In addition to the most powerful effects of teachers receiving direct feedback from formative assessment on the learning progress of their students, research has shown that high quality feedback to students that helps them see where they stand in relation to clear learning targets, and to see a clear path to achieving the learning target, is a powerful tool to engage students in their own learning and enhance student progress. Ideally, feedback to students should : (a) be tailored as much as possible to individual students, (b)identify progress as well as next steps, (c) be simple and clear, and (d) be focused on the learning target and related tasks rather than the student. Very often, especially for low achieving students, feedback may come in the form of scaffolded instruction with the intent of guiding the student to an improved understanding of the necessary skills and/or concepts. (For an excellent resource on delivering effective feedback to students, see Brookhart, 2008).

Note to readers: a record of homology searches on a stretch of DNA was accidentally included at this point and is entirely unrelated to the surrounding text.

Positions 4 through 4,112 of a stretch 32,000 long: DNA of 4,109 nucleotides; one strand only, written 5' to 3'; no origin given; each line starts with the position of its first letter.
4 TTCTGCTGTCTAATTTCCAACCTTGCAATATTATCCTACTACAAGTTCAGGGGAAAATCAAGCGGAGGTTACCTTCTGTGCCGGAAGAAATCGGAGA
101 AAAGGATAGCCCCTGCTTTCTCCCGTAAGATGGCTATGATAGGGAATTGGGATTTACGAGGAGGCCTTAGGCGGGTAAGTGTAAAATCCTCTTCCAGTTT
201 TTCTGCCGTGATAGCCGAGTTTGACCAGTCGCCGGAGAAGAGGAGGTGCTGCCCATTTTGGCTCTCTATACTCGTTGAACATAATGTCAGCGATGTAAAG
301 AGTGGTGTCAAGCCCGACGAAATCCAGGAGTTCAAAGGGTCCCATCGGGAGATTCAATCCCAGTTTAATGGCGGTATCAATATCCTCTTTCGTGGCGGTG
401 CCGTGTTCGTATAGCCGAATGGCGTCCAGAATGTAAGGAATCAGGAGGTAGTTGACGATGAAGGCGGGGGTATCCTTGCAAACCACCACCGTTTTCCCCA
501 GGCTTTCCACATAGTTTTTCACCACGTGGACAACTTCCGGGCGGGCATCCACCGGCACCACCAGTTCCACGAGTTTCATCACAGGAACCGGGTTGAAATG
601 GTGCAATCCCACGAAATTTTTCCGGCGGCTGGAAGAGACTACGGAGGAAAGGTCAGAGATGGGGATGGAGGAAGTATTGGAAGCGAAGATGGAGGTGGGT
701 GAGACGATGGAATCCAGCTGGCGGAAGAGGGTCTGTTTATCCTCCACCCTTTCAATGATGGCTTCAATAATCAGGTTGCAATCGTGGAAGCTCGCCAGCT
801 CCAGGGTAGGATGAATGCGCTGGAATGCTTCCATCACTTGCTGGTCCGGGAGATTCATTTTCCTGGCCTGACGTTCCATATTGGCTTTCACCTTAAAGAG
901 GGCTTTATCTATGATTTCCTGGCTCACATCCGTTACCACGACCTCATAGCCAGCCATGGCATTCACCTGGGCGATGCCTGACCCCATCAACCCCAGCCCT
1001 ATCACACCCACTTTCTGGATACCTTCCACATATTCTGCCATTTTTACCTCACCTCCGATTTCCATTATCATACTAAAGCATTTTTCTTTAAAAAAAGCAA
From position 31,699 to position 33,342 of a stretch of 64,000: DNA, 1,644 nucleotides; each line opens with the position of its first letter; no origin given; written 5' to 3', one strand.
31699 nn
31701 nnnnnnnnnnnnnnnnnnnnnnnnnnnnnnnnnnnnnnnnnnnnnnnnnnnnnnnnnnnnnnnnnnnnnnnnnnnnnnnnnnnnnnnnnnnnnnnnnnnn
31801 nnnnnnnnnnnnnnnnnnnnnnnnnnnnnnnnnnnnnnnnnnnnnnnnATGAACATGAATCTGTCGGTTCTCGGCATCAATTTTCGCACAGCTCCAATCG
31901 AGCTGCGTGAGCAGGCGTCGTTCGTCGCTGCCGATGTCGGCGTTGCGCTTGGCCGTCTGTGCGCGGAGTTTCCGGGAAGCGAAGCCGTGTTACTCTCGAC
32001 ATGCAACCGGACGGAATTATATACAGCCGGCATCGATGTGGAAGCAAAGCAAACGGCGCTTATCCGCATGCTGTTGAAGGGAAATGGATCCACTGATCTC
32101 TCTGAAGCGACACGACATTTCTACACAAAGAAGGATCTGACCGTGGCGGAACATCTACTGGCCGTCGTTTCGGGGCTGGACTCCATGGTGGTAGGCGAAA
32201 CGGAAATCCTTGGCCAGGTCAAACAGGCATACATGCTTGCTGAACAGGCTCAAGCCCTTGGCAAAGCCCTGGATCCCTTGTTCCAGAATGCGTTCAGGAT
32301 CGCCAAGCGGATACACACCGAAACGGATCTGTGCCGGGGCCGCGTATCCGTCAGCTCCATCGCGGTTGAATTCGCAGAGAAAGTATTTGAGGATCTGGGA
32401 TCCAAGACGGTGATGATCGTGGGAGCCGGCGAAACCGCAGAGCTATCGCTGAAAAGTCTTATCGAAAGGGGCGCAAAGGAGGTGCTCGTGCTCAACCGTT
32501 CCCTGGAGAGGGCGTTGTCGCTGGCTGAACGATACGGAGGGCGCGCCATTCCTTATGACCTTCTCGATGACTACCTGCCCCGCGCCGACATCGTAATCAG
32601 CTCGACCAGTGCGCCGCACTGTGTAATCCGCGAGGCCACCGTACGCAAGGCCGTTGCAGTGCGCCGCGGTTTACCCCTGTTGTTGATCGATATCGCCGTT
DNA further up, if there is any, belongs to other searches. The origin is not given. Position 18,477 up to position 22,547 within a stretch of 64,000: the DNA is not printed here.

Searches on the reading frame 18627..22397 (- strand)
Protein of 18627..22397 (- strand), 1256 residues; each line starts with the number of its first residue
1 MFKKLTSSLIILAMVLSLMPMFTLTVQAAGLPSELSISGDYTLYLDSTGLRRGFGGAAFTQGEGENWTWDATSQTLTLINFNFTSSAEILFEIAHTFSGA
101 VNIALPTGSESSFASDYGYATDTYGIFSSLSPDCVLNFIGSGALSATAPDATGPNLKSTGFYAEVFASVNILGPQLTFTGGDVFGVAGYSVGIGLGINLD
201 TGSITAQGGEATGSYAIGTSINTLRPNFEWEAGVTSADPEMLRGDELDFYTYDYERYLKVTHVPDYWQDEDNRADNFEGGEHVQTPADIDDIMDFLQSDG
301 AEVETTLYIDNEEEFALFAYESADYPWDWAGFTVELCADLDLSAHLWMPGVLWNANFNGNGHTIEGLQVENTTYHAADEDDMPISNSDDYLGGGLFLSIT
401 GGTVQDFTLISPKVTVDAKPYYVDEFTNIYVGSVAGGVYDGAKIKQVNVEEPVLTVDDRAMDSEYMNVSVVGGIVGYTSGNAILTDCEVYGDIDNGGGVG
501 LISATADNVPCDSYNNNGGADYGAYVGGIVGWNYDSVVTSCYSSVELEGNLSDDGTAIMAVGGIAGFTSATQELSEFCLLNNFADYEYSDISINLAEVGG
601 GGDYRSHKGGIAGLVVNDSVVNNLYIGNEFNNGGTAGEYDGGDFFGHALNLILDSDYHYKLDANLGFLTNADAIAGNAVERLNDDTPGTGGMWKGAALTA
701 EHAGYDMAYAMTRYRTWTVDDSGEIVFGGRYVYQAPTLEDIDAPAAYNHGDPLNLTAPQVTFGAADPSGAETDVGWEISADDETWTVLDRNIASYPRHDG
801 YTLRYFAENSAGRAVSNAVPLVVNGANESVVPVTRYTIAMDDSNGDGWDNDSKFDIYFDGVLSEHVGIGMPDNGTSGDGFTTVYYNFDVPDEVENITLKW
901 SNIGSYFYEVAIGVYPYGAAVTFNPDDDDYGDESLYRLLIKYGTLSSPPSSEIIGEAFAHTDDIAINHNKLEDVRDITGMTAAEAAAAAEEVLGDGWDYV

Formative assessment approaches typically include structured feedback tools such as rubrics and models of student work to facilitate effective feedback (Chappuis, 2015; Stiggins, Arter, Chappuis, & Chappuis, 2010). Progress monitoring tools such as CBM assessments, can be valuable in providing direct feedback on student progress in ways that enhance motivation. However, educators must be careful in how feedback is delivered because many low achieving students might interpret slow progress as negative. As Hattie (2012) notes, delivering feedback that is received as intended can be quite challenging! When a student’s current performance is a long way from the goal, it can be helpful to set interim goals that are attainable by the student in a shorter period of time.